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Respiratory BrChp 23

Management of Patients with Chest and Lower Respiratory Tract Disorders

Acute Lung Injury an umbrella term for hypoxemic, respiratory failure; acute respiratory distress syndrome is a severe form of acute lung injury
Acute Respiratory Distress Syndrome (ARDS) nonspecific pulmonary response to a variety of pulmonary and nonpulmonary insults to the lung; characterized by interstitial infiltrates, alveolar hemorrhage, atelectasis, decreased compliance, and refractory hypoxemia
Asbestosis diffuse lung fibrosis resulting from exposure to asbestos fibers
Central Cyanosis bluish discoloration of the skin or mucous membranes due to hemoglobin carrying reduced amounts of oxygen
Consolidation lung tissue that has become more solid in nature due to collapse of alveoli or infectious process (pneumonia)
Cor Pulmonale “heart of the lungs”; enlargement of the right ventricle from hypertrophy or dilation or as a secondary response to disorders that affect the lungs
Empyema accumulation of purulent material in the pleural space
Fine-Needle Aspiration insertion of a needle through the chest wall to obtain cells of a mass or tumor; usually performed under fluoroscopy or chest computed tomography guidance
Hempoptysis the coughing up of blood from the lower respiratory tract
Hemothorax partial or complete collapse of the lung due to blood accumulating in the pleural space; may occur after surgery or trauma
Induration an abnormally hard lesion or reaction, as in a positive tuberculin skin test
Nosocomial pertaining to or originating from a hospitalization; not present at the time of hospital admission
Open Lung Biopsy biopsy of lung tissue performed through a limited thoracotomy incision
Orthopnea shortness of breath when reclining or in the supine position
Pleural Efussion abnormal accumulation of fluid in the pleural space
Plueral Friction Rub localized grating or creaking sound caused by the rubbing together of inflamed parietal and visceral pleurae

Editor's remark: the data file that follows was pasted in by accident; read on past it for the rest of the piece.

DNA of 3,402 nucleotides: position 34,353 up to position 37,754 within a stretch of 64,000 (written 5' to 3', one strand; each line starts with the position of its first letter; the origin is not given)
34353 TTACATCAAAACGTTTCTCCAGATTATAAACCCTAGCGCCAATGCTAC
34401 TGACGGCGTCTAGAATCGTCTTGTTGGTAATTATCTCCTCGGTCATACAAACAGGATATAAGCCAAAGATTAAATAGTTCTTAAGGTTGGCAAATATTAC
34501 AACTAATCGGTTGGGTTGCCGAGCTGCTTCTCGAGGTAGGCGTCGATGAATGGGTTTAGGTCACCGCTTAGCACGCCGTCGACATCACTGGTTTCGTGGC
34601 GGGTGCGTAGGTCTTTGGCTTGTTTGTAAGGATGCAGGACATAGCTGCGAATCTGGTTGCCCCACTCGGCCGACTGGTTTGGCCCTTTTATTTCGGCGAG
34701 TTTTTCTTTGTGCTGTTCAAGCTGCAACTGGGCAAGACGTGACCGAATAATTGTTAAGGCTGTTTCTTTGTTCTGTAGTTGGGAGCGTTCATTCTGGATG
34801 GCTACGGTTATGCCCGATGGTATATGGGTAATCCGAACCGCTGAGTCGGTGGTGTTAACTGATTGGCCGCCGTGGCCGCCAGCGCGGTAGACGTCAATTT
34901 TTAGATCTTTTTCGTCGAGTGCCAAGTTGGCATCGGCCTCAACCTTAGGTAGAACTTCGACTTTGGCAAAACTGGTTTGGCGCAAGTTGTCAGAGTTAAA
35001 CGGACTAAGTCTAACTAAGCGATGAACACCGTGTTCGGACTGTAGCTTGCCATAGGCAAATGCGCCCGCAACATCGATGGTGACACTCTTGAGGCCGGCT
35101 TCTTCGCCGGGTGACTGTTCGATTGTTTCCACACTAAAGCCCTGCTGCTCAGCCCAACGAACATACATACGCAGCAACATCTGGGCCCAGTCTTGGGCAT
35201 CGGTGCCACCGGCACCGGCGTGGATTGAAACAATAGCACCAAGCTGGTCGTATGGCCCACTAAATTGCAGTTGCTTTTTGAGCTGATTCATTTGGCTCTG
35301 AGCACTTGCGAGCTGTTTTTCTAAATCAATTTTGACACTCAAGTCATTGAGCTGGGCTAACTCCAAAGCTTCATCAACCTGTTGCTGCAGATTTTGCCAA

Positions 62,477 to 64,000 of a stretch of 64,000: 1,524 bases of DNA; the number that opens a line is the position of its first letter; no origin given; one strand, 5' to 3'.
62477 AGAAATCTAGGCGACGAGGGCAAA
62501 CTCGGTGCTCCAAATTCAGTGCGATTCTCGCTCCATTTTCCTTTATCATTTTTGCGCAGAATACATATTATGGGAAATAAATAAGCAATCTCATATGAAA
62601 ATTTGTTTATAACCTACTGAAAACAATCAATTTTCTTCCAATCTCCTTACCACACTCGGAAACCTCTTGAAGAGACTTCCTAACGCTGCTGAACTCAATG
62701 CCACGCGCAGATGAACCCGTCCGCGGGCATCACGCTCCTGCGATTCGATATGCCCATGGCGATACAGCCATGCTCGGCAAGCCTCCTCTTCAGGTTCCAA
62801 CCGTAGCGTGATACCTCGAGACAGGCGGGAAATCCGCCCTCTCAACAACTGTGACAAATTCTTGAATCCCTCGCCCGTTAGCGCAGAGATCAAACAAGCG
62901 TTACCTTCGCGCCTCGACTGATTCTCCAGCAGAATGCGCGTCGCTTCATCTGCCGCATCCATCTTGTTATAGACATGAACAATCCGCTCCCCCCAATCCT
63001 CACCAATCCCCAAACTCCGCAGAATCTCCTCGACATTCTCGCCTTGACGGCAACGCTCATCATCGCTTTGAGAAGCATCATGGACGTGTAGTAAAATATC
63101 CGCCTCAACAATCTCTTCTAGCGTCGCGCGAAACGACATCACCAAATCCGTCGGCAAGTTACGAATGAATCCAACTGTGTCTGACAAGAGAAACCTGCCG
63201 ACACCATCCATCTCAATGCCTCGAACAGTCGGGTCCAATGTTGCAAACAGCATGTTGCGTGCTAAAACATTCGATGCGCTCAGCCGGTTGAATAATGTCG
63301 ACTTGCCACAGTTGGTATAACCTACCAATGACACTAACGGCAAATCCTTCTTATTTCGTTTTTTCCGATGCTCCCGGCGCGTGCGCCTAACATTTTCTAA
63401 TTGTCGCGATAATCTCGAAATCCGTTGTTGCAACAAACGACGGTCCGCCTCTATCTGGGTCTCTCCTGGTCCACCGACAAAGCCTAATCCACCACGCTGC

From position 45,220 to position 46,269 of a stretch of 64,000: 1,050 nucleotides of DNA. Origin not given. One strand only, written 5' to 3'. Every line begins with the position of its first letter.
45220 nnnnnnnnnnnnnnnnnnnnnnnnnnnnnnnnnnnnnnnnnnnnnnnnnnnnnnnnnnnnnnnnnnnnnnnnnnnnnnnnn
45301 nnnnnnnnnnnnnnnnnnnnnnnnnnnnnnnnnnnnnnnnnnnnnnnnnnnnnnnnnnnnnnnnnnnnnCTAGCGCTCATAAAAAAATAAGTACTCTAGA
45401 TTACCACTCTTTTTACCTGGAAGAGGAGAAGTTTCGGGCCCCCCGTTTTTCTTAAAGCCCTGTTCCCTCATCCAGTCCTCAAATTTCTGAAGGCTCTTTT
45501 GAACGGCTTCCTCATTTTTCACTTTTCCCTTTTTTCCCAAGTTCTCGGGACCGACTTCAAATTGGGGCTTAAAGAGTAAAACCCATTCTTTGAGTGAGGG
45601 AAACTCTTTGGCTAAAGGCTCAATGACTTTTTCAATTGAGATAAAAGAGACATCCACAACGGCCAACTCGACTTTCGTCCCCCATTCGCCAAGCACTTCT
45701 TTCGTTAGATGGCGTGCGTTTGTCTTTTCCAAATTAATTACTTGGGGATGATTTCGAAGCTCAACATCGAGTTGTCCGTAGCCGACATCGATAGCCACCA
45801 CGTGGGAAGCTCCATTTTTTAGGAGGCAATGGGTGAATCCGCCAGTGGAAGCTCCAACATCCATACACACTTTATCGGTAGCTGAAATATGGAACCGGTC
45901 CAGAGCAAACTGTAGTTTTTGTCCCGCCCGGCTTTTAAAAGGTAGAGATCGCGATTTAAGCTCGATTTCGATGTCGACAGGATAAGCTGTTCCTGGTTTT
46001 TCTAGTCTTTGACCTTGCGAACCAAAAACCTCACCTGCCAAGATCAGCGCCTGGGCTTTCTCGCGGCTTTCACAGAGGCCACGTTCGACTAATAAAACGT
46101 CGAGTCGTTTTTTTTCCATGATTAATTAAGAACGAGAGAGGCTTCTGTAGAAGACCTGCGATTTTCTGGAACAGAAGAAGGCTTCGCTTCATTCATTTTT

Pleural Space the area between the parietal and visceral pleurae; a potential space
Pneumothorax partial or complete collapse of the lung due to positive pressure in the pleural space
Pulmonary Edema increase in the amount of extravascular fluid in the lung
Purulent consisting of, containing, or discharging pus
Restrictive Lung Disease disease of the lung that causes a decrease in lung volumes
Tension Pneumothorax pneumothorax characterized by increasing positive pressure in the pleural space with each breath; this is an emergency situation and the positive pressure needs to be decompressed or released immediately
Thoracentesis insertion of a needle into the pleural space to remove fluid that has accumulated and decrease pressure on the lung tissue; may also be used diagnostically to identify potential causes of a pleural effusion
Transbronchial through the bronchial wall, as in a transbronchial lung biopsy
Ventilation-Perfusion Ratio the ratio between ventilation and perfusion in the lung; matching of ventilation to perfusion optimizes gas exchange
Atelectasis collapse or airless condition (closure/blockage) of the alveoli caused by hypoventilation, obstruction to the airways, or compression
Signs and Symptoms of Atelectasis increasing dyspnea, cough, and sputum production... in addition, tachycardia, tachypnea, pleural pain, and central cyanosis may be anticipated, patients characteristically have difficulty breathing in the supine position and are anxious
Created by: pgadget